I think when we’re younger, every relationship has meaning. The are important. They give us meaning, a confirmation of who we are, and that we matter. But they tend to be ephemeral. We change so much in our 20’s, and even our early 30’s that what has come before can serve as lessons, but it’s rare these days that anything begun in your 20’s will last. Or at least that is my experience.
I know some day you’ll have a beautiful life
I know you’ll be a star – in someone else’s sky
But why, why, why can’t it be ?
Why can’t it be mine?
Those Pearl Jam lyrics played over and over in my head during my early 20’s. I sought out those I thought might complete me. Those who I thought would care and protect me. But we were all young, trying to find ourselves, and during those years finding the right mate, for life, was something that wasn’t in the cards. I discovered I had to find myself first, and get rid of the excess – the boyfriends that didn’t fit, the life that didn’t fit. I was fearless in my quest for a better life, one I wanted to live fully, without the rest of the world causing static.
But there is always static. There are always the others who want to mold you into what they envision. And I don’t mold well. Unless it is a crafted sculptor, I would not put myself in their hands. So I spent my early 20’s trying to figure myself out – I am still attempting to do that, but as you get older, it gets harder – there are more demands and responsibilities resting on your shoulders. I am proud of most of the ways I handled my 20’s, as screwed up as I was. I spent the first year out of college, trying to forget that the real world existed and lived a fantasy of being an artist, using the money my grandparents had left me to survive. Eventually, I became bored of the same boys, always wanting to party or imagining dreams they would never accomplish. And encouraging their dreams became exhausting. What had happened to my own? I finally understood, and perhaps of my bipolar, that getting out of negative relationships such as this was the best therapy for me.
There are only a few relationships that have scarred my heart. Yes, I Ioved the boy I dated in the desert town, but he was too young. And I was enamored with wrapping the Jack Kerouac clown around my fingers, but for the most part, it was just learning to live with who I was, and who I was becoming. I left them both, for different reasons, and I do not regret it. I do not regret the asshole who I felt held me hostage over money we had invested a business for years, and it took months and my growing insanity before he finally released his hold on me – that taught me a great deal about men, relationships and people in general. I still hate him, but I do not regret that I had that experience. Nor do I abhor the idiot I dated after my husband died. I will never speak to him again, if given the choice, but he was more screwed up than I was, and that is saying a lot coming from someone with a myriad of mental issues.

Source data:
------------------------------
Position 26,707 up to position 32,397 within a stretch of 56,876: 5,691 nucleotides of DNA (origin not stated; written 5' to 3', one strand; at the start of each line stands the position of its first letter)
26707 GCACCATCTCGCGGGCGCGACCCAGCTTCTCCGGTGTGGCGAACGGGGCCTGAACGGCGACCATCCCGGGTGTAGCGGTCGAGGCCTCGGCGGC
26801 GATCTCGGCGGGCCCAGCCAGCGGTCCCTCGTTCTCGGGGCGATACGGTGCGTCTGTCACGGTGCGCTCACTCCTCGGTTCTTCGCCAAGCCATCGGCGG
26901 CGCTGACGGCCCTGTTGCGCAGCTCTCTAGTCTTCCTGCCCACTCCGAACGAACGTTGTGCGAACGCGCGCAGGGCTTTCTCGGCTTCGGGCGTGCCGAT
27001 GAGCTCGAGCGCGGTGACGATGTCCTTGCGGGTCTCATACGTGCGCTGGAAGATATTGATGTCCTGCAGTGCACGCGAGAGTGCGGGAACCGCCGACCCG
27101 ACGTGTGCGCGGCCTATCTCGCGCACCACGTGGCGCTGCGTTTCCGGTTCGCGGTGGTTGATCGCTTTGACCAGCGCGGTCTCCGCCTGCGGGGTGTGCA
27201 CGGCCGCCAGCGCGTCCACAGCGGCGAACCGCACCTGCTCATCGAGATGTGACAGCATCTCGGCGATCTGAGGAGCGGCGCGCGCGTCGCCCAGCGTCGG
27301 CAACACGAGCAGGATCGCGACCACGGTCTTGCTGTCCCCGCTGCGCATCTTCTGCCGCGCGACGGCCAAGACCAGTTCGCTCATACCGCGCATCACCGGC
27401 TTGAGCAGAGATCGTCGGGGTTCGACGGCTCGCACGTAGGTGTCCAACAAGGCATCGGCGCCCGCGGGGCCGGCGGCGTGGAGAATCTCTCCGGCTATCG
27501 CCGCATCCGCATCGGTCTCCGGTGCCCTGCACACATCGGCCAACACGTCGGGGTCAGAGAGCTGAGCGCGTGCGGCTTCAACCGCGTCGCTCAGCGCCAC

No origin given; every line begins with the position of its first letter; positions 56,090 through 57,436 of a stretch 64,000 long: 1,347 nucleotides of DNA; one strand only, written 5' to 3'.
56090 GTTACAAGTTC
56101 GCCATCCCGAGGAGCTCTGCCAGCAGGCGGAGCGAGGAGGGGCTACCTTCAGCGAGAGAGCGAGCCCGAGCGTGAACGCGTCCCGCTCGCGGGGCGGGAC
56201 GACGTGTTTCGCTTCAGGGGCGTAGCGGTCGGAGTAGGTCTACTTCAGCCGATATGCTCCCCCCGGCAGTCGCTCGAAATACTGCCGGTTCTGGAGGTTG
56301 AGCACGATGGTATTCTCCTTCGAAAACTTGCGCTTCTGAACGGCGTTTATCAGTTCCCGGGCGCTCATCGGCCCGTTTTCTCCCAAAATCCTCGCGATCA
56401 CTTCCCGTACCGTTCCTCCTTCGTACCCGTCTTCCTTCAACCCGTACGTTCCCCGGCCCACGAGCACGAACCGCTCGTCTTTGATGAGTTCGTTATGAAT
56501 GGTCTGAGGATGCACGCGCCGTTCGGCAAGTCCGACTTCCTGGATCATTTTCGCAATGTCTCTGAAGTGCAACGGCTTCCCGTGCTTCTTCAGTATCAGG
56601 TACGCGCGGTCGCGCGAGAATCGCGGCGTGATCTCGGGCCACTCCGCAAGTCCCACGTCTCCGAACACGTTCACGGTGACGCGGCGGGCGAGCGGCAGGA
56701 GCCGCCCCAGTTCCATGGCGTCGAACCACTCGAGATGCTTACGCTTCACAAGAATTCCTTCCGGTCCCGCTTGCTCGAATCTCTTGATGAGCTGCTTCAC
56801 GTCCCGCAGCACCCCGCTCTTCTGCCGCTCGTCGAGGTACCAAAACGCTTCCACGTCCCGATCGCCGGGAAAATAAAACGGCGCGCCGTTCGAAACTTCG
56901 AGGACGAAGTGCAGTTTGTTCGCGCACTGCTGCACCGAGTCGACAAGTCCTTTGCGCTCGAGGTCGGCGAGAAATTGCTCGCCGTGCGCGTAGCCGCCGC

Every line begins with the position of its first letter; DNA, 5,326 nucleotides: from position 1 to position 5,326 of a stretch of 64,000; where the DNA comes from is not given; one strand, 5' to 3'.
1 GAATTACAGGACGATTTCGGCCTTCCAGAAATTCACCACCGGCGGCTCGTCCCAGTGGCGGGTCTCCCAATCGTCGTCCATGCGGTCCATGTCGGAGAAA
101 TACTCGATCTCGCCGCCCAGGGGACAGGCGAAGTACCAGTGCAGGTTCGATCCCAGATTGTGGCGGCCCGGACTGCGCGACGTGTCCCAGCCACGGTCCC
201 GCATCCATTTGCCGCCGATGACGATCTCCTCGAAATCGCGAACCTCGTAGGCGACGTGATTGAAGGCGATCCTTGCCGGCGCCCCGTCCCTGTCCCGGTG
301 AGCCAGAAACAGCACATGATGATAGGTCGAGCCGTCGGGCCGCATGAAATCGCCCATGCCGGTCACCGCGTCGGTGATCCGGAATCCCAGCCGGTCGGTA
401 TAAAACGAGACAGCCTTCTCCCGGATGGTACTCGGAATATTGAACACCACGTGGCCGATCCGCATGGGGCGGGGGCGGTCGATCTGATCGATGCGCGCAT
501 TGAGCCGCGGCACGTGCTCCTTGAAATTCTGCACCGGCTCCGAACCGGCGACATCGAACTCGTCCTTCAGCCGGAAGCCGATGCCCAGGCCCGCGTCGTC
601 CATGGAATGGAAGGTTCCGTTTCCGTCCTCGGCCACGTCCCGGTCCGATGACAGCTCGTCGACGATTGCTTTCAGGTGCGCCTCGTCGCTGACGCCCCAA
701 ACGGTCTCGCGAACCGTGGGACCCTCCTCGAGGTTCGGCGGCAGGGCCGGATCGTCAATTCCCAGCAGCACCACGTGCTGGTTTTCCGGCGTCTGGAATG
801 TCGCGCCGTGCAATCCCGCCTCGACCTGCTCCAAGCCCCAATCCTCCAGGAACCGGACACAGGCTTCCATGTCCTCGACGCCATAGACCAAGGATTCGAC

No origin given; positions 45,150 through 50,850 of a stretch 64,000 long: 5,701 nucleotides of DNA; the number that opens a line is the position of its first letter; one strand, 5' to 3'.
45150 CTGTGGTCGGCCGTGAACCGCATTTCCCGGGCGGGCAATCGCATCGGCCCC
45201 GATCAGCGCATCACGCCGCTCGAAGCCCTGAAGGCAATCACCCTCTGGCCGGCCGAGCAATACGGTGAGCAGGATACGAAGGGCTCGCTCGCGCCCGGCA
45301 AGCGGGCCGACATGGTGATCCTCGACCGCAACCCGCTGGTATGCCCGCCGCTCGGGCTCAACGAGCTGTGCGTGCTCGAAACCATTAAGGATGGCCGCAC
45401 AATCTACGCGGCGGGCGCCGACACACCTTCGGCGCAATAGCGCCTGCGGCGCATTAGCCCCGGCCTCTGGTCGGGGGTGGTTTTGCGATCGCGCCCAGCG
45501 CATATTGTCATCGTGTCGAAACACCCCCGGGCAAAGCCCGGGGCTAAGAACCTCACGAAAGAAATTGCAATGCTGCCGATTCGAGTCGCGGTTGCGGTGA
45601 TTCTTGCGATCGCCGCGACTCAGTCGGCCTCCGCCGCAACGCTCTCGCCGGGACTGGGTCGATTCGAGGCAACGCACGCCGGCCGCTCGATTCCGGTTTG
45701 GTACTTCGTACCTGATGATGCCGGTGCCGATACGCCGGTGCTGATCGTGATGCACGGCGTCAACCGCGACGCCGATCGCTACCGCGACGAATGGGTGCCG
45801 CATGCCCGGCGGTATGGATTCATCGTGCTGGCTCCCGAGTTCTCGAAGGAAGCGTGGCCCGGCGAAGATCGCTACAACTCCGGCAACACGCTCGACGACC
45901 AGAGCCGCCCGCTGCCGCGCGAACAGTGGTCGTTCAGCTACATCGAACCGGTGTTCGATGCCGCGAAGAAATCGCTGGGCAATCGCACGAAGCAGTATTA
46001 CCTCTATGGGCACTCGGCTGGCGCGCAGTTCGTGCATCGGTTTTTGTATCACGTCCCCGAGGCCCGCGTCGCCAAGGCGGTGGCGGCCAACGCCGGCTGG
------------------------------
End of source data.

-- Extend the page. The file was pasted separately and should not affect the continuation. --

Until now, two relationships that had no control over their finale have been my first real “boyfriend” and my husband. My boyfriend, who fought me for months, as I rejected everything he was offering because I was terrified, was someone I thought I would spend the rest of my life with. But don’t we always feel that way about our first loves? It was a relationship during my time abroad in college, but by the time I returned home I had the “Dear Jane” letter waiting for me. It was hell. How could he reject me?
The second, of course, is my husband. That was something that no one could see coming. We were perfect. The puzzle pieces fit perfectly and our life was nirvana. If he had lived, I do not know what it would be like today, but I can assure you that I have never been more happy or content in my life than I was when I was with him.
And that leaves me with the here and now. As I listen to music from my 20’s and wonder what the future, and even the present, hold for me. I used to be so optimistic. I feel so unsure about the future and what it holds for me and my partner. I love him. That is not a question. Does he drive me insane? Yes, at times. Will we last? I do not know.
I am listening to my youth. But it feels like everyone from the seminal music I related to is checking out. And this saddens me greatly. This is heartache, unlike knowing someone close to you. Rather, it is pain that shows us just how fragile we all are and how tenuous life is.
© Sorrow & Kindness